Separation Anxiety Disorder

What is separation anxiety disorder?

Separation anxiety disorder is a type of anxiety disorders that is characterized with overwhelming fear of being left alone by parents, significant other or some other person that is important to the individual suffering from this disorder.

It is misbelieved that only children suffer from Separation Anxiety (SAD). In fact statistics show that adults are afflicted by SAD more often than children. The reason why people think that children are more vulnerable to separation anxiety is that they don’t know the difference between Separation Anxiety and Separation Anxiety Disorder.

Separation Anxiety literally means fear of being left alone by caretaker. This represents a normal stage of development for perfectly healthy baby. Around the age of eight months baby develops fear of being separated from mother of other caretaker because it believes that mother will never come back.

This is because baby doesn’t have a concept of time and each separation, no matter how short is may be, is too long. Fear of being separated lasts for about a year and in most cases resolves without any problems. If however a child exhibits overwhelming separation fear at age of three or older than he or she should be examined by a health professional.

Symptoms of Separation Anxiety in Child

• Child is refusing to go to daycare or school. Children that suffer from Separation Anxiety often develop phobia from school or even going out without parents. They may also cry excessively, get angry or very aggressive. They may also become “stone” cold and ignore everyone and everything until parents come back.

• It is not unusual that children with SAD are angry with parents and express their anger in various ways once their parents come back. This is important for parents to know because they should never punish their children if they recognize that their child is trying to punish them for leaving him or her.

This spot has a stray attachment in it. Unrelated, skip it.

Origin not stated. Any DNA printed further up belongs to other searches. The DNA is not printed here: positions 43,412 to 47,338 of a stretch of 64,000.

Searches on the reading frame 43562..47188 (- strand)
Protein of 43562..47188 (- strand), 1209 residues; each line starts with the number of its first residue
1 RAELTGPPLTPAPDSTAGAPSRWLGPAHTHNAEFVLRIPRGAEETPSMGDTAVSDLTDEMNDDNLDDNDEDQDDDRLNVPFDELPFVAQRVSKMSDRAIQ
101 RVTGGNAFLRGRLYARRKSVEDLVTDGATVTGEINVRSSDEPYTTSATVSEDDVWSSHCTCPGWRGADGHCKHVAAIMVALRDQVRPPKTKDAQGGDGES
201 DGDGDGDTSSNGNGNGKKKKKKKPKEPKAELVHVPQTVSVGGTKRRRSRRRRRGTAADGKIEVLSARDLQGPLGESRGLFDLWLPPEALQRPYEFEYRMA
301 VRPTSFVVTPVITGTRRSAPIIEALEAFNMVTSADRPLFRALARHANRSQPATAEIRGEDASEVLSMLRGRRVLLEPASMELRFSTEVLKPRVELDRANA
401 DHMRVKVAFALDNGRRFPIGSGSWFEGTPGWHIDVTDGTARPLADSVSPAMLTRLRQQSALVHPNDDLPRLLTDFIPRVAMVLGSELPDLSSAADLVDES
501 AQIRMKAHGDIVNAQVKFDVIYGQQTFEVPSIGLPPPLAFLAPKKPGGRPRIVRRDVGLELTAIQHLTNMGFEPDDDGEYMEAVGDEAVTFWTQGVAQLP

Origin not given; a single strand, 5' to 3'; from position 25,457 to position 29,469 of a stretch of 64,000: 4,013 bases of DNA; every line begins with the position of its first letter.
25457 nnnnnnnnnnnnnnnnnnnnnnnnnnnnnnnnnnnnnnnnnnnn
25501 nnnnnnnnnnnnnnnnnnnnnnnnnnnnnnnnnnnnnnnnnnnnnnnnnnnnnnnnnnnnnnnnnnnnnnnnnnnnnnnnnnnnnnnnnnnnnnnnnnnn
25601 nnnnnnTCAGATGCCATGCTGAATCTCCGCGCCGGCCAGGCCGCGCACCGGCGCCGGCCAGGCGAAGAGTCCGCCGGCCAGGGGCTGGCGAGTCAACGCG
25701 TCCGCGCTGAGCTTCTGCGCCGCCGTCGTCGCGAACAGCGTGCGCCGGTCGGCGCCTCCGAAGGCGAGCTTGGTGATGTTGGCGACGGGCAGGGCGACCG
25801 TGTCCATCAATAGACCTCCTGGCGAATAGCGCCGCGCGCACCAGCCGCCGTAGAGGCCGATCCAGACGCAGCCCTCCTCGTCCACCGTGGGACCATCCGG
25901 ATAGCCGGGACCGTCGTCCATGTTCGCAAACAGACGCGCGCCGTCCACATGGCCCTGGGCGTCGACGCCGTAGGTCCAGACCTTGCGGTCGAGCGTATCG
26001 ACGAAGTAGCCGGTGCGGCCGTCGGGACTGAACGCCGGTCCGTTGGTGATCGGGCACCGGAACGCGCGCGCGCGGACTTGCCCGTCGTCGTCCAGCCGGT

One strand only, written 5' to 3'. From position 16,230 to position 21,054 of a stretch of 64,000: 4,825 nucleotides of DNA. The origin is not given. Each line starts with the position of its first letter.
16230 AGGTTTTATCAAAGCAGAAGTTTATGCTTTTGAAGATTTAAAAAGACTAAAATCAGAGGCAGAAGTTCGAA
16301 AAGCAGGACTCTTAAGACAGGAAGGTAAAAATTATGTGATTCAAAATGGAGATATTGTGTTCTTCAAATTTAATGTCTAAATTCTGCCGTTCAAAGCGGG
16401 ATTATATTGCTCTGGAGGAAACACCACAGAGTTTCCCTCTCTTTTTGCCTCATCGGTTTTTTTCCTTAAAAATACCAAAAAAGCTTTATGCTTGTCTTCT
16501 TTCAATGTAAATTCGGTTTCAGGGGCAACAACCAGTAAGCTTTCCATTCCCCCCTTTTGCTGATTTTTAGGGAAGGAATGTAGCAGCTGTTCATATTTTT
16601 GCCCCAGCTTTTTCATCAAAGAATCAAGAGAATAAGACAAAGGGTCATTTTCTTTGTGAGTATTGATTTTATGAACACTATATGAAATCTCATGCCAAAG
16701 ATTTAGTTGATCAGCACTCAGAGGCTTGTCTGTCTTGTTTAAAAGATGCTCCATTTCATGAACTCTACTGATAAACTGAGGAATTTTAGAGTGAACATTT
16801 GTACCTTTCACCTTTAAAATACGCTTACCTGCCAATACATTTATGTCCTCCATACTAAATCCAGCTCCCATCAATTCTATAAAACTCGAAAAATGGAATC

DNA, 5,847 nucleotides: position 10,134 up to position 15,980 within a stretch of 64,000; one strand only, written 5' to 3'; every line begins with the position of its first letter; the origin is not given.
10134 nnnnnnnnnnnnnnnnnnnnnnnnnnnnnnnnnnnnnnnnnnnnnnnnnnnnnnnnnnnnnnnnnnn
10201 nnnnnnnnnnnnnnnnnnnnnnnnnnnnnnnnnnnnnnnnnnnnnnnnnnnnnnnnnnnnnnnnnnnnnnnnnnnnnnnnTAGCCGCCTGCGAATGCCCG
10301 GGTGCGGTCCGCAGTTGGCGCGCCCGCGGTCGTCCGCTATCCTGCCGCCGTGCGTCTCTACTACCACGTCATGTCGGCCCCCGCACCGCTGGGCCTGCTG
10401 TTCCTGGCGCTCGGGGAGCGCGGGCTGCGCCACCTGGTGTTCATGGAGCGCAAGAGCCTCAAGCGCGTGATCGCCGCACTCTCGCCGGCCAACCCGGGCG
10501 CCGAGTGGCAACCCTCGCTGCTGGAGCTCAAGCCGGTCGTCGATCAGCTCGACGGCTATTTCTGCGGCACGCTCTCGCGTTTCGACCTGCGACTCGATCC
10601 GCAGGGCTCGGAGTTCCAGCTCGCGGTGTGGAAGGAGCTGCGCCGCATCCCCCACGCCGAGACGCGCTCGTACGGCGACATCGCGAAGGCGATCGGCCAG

• Shadowing parents is very common for children suffering from separation anxiety disorder. This is because they are not able to tolerate any physical distance from their parents even if they know that parents are just in the next room.

• Refusing to sleep alone and demanding to sleep with parents is another common symptom of SAD. There is no reason for children not to sleep in warm, comfortable bed in their room while parent can finally have some time for themselves. It is a mistake in the first place to allow a child to sleep in his parents’ bed.

Symptoms of Separation Anxiety Disorder in Adults

• Experiencing distress when separated from the subject of attachment. Individuals with separation anxiety are almost in panic when they need to be separated from their loved one even if they know that they will reunite in couple of hours or days.

• Physical symptoms such as headaches, nausea, vomiting, stomachaches, heart problems when separation occurs, on in anticipation of separation. This is a mechanism whose purpose is to stop the subject of the attachment from leaving.

• Persistent worrying about losing the subject of attachment (parents, significant other, close friend, etc).

• Always in need of reassurance that loved one is okay.

There are many other symptoms of SAD and they are numbered and described in detail in another article. From these symptoms numbered above you can see that it may be very challenging and difficult to share life with someone that suffers from this disorder. Unfortunately marriages and relationships are broken apart due to the SAD.

Good news is that Separation Anxiety Disorder is treatable and it has very high cure rate. Cognitive-Behavioral therapy alone is very successful in treating SAD and in most cases no medication is needed.

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